Check out the schedule for upcoming ChemEd X Talks and ChemEd X ChemBasics Talks along with recordings of past events.
Early Middle College High Schools are growing in popularity. They are an alternative public high school program where students earn up to 60 college credits while completing their high school diploma. Here, the author describes some lessons learned while teaching at an early college programs that help prepare students for college and careers.
This 2-hour virtual workshop demonstrates how to use climate science concepts as a context for topics already in covered in your courses. The workshop will explore how incorporating climate science in your classroom extends to community effects.
The major component of a non-carbonated drink such as KoolAid or a similar beverage is usually a fruit acid, either citric acid or malic acid. The titratable acid (H+) concentration of such drinks has been found to be in the range of 0.02 to 0.04 M. A weak acid-strong base titration of these drinks with 0.1 M NaOH solution is feasible as a student exercise. Phenolphthalein indicator may be employed so long as the drink is not intensely coloured. The use of such drinks as reagents is safe, convenient, and inexpensive. Experiment instructions are included.
Can Alkaline Water Change the pH of your body? We use chemistry to put this claim to the test!
This engaging activity uses wrapped and unwrapped candy to simulate alpha and beta decay.
In this blog the author describes how three components of a water tower reservoir is analogous to an acid-base buffer system.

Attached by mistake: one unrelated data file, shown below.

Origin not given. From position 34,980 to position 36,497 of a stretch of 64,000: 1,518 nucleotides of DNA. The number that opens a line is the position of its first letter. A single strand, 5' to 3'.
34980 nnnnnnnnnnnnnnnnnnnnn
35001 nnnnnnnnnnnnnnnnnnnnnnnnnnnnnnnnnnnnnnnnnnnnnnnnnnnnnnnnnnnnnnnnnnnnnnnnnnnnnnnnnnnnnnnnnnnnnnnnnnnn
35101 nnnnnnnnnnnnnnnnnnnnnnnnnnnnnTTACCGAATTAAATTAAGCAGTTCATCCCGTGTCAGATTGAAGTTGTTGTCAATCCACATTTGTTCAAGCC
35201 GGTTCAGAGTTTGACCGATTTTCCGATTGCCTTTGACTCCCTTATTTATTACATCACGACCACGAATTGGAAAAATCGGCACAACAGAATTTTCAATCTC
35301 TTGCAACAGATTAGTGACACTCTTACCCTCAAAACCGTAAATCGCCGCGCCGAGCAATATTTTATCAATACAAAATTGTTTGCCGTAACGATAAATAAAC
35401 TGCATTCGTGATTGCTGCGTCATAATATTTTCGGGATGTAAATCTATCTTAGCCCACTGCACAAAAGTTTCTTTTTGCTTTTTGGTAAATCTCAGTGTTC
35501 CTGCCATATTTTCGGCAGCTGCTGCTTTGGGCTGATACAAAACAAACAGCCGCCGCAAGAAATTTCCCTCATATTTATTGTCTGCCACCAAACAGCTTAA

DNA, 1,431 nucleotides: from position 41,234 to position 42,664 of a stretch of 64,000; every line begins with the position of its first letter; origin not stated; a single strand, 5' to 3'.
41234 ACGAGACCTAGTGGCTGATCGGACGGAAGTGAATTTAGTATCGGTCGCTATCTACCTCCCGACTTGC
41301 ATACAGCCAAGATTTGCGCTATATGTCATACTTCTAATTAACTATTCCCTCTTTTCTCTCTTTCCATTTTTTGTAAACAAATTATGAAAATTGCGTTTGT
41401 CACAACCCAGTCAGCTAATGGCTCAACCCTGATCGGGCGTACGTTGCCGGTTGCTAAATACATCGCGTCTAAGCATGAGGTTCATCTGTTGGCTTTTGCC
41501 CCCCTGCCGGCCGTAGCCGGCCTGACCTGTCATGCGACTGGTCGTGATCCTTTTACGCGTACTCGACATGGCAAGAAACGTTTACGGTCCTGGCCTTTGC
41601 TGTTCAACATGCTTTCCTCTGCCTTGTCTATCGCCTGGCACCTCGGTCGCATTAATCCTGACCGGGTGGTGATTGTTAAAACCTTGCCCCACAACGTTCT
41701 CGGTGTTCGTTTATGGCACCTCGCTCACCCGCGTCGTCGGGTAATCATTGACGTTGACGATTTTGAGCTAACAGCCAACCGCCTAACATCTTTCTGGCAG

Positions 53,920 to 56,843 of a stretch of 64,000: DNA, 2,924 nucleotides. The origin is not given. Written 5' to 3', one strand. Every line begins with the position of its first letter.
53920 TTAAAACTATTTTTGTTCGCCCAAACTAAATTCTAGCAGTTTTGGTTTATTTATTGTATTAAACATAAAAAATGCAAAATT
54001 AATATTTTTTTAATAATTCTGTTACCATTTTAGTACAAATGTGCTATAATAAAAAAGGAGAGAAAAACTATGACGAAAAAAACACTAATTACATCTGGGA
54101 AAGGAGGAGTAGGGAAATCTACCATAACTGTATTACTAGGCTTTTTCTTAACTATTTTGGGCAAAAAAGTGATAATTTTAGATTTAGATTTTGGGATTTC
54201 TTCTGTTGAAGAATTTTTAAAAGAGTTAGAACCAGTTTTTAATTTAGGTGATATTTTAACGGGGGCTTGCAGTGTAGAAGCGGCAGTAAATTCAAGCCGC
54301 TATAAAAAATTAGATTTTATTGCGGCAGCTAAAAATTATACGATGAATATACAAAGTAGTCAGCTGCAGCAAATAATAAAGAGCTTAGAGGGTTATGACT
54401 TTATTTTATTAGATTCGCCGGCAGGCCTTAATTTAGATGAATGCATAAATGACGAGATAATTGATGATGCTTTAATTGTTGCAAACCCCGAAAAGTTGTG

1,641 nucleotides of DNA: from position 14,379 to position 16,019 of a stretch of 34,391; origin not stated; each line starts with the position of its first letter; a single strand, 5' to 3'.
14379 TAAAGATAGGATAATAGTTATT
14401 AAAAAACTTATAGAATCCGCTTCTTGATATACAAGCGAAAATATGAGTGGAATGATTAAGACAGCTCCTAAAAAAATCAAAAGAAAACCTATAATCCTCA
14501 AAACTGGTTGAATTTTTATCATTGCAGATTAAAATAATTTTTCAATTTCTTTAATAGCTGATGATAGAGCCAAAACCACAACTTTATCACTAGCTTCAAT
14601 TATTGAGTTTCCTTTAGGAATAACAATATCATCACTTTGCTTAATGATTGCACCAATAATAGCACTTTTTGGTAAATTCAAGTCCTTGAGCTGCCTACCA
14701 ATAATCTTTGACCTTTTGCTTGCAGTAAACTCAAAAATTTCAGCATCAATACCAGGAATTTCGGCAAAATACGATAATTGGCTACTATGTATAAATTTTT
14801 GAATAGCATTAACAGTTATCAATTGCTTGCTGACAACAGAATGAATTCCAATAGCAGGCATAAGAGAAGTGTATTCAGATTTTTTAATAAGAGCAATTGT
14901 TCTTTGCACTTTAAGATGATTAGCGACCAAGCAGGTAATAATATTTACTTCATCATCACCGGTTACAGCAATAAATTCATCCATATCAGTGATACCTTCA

The reaction of hydrogen and oxygen gases to form water is well known to be an exothermic reaction. That reaction can occur by first absorbing the hydrogen into palladium metal, and then placing the resulting palladium hydride into contact with oxygen in the air. Infrared and visible light videos were recorded for this process involving palladium foil, and the Green Chemistry and safety aspects of these activities are considered.
Many chemistry teachers use models and diagrams to help students describe how matter behaves at the particle level. On April 14, 2022, Doug Ragan explained how he uses colored magnets in his classroom to represent things such as subatomic particles, states of matter, balancing chemical equations, types of bonding, molecular geometry and much more. View a recording of his presentation and access materials he uses.
It can be frustrating when students are always on their phones. What if we meet them where they are at with some chemistry content? This is one teacher's journey into the world of Tik Tok.